The motor and clothing dealership sectors have become a kind of money laundering and tax crimes hub that is costly for Botswana to monitor, it has emerged.
Details of this are revealed in a report by the Financial Intelligence Agency (FIA). FIA says it reported financial crimes worth more than P50 million to the Botswana Unified Revenue Services (BURS) in 2020.
With regard to tax fraud, the Agency says it received a number of STRs (suspicious or unusual transaction report) from commercial banks involving individuals depositing business funds into personal accounts. “In some of the cases, the subjects maintained personal and business accounts in different banks, making it difficult for the banks to form a holistic financial profile of the customer because they did not have access to accounts maintained across them.
“This trend has been observed over a number of years, and for the period under consideration, the Agency disseminated financial intelligence involving suspected tax crimes to BURS valued at P50 629 762,” says the FIA report. Other notable tax crimes observed included failure to declare capital gains for transactions such as sale of properties and shares.
The report accuses some clothing retailers and dealerships of pre-owned car of using their businesses to launder money suspected to have been gained through criminal activities. It says some foreign owned clothing retailers practise what it terms base erosion and profit shifting tax evasion schemes.
“This is common among foreign owned companies, particularly those in the clothing retail sector,” it says. “Activities giving rise to suspicion include among others large cash deposits referenced as sales just prior to externalising the funds. The transfers are usually to the shareholder’s native countries with the narration ‘raw materials’ or ‘stock.’”
On tax evasion by informal grey import car dealers, FIA says this primarily involves some foreign nationals who operate unregistered pre-owned car dealerships. “Such businesses are cash intensive and most transactions involve cash deposited through ATMs,” the report says. “Usually narrations would read as ‘car purchase,’ ‘cars’ or various names of third parties.”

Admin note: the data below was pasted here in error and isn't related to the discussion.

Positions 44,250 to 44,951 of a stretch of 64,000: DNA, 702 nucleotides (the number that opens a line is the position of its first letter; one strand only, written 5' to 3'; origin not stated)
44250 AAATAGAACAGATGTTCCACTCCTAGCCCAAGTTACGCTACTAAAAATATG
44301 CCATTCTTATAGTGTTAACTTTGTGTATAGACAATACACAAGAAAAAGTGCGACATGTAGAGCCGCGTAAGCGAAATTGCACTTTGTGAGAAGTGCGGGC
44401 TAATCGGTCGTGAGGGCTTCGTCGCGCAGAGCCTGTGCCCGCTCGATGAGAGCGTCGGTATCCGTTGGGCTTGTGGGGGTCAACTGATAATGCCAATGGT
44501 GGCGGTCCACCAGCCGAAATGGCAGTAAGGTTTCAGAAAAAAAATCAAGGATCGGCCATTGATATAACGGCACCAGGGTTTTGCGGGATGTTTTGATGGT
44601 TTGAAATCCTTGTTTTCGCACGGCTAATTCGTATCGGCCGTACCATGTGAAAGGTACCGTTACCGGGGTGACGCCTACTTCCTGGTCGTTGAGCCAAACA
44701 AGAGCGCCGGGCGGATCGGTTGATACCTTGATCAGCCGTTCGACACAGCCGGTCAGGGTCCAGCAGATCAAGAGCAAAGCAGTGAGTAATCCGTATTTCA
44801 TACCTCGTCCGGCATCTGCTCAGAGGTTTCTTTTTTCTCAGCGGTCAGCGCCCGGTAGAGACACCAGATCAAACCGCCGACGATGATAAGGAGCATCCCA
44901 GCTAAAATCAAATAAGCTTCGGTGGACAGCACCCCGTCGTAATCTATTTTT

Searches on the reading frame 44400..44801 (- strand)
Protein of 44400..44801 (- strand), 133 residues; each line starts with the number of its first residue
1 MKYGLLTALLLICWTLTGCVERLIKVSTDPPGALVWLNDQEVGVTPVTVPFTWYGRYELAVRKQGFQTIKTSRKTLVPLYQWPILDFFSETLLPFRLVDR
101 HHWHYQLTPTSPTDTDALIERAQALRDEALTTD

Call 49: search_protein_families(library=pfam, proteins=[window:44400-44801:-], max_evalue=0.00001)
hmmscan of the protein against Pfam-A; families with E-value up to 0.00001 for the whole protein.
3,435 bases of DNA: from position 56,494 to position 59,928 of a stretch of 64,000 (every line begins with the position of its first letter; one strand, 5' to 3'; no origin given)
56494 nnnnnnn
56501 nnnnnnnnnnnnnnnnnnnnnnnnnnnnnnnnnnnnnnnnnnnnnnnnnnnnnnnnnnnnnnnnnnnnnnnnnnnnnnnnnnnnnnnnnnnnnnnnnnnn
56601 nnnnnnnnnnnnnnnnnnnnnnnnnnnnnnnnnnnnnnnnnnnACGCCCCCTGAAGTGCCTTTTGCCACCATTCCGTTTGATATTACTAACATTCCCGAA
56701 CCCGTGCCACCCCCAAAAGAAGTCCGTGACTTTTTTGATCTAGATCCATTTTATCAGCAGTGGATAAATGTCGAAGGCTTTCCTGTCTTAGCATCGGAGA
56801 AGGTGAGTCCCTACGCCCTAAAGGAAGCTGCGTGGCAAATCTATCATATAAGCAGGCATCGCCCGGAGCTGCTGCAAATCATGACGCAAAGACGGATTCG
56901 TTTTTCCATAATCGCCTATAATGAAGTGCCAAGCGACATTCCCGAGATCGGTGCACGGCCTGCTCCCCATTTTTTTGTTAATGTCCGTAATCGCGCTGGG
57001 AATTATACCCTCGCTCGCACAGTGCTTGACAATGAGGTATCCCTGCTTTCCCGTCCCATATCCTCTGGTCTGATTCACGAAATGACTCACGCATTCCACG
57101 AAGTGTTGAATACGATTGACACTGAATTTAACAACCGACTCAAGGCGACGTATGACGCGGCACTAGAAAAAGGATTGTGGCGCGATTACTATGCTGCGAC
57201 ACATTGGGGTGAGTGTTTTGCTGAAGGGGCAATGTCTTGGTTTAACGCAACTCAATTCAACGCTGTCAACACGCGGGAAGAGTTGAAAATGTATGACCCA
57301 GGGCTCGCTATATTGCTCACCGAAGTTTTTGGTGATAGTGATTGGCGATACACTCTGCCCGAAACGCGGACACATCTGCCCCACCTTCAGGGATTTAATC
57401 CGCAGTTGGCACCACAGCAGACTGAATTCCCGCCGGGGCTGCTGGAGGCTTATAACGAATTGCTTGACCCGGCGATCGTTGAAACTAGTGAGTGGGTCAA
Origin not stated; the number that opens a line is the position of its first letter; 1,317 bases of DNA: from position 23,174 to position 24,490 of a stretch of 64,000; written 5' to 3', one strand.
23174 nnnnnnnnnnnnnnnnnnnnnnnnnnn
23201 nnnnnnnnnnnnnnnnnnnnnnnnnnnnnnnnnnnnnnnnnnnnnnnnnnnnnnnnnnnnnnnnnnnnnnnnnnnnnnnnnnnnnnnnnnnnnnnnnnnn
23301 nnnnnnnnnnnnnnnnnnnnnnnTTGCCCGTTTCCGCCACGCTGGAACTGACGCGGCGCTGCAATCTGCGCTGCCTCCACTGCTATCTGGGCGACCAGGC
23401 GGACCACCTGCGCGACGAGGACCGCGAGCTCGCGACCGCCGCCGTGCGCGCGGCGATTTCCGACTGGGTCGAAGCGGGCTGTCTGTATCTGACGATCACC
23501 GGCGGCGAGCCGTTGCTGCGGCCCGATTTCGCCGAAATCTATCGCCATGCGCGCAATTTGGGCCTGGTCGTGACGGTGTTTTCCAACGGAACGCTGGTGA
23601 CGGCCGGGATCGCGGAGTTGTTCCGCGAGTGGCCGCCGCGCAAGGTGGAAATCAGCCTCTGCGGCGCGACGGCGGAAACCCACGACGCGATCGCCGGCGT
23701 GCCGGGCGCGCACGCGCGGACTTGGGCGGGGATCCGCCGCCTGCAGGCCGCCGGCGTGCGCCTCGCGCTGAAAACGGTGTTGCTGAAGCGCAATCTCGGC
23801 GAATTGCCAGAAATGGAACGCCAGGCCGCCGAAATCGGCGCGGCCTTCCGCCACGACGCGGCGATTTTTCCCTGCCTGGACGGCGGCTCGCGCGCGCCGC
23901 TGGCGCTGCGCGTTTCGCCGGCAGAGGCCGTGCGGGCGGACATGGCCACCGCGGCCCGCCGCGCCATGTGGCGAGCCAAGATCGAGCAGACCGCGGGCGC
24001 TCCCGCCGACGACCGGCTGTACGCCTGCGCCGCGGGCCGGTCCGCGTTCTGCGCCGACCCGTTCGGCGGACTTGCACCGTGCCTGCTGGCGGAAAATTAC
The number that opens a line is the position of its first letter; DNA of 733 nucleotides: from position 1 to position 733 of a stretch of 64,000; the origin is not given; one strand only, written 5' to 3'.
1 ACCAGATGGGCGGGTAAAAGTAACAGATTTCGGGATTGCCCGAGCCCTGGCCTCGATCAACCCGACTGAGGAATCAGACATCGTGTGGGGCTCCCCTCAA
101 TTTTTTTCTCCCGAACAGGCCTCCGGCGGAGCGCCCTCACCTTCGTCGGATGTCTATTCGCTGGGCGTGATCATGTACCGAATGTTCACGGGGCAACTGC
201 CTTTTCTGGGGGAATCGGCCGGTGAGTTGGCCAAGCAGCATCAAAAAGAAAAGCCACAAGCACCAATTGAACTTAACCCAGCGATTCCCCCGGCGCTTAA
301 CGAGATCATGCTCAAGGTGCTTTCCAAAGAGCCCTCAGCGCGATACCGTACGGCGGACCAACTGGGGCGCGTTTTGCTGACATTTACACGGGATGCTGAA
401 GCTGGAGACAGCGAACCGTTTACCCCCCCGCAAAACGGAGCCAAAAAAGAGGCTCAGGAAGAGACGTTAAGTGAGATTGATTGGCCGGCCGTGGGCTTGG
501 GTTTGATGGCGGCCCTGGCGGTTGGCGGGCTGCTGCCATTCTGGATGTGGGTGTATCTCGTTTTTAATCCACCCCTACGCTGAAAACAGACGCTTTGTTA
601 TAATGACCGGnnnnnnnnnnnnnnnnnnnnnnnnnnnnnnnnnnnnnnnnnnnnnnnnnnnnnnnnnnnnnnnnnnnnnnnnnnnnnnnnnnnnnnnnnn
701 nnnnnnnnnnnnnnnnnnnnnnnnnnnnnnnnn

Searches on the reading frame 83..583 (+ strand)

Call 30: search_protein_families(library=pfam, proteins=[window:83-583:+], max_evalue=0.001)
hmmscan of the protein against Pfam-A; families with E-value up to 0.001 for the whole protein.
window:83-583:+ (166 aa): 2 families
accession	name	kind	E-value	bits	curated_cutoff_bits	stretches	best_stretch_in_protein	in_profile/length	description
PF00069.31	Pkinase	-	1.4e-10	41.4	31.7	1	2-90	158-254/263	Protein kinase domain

FIA says virtual assets have gained prominence the world over as an alternative to fiat currency. “In Botswana, we are observing a rise in interest and trading in virtual currencies, in particular, bitcoins,” says the report. “At the same time, the FIA has received a number of STRs involving bitcoins business where individuals looking to invest in bitcoins were cheated by wallet operators.” In addition, pyramid and other Internet investments schemes are on the rise. Often the public is swayed by promises of high returns on their investments.
With regard to non-resident accounts, FIA says a number of cases have been reported where foreigners open bank accounts in Botswana, non-resident accounts, which are then used to receive large cash transfers mainly from abroad. These funds, FIA says, are then wired out to other countries almost immediately. “Such transfers do not make economic sense as there is no value added to the Botswana leg of the transaction,” it notes. “In some cases, the funds are cashed over the counter and exported across the border to neighbouring countries.”
The FIA reports says the strategic analysis based on cross-border cash declarations has revealed a high volume of cash conveyance into the country as opposed to the outward flows of cash. “Cash inflows indicate prevalence of preference to use cash as opposed to banking and other new payment methods,” it says. “As indicated earlier, cash transactions present complexity in tracing its origin or source.”
According to FIA, fraud, money laundering and tax crimes are the major financial crimes underlying its suspicions. This observation is consistent with the risk profile of the country as established by the national risk assessment for money laundering and terrorist financing of 2017. “In addition, credit card fraud, cybercrime and procurement fraud involving public servants were found to be common methods used to defraud the public,” the FIA report says.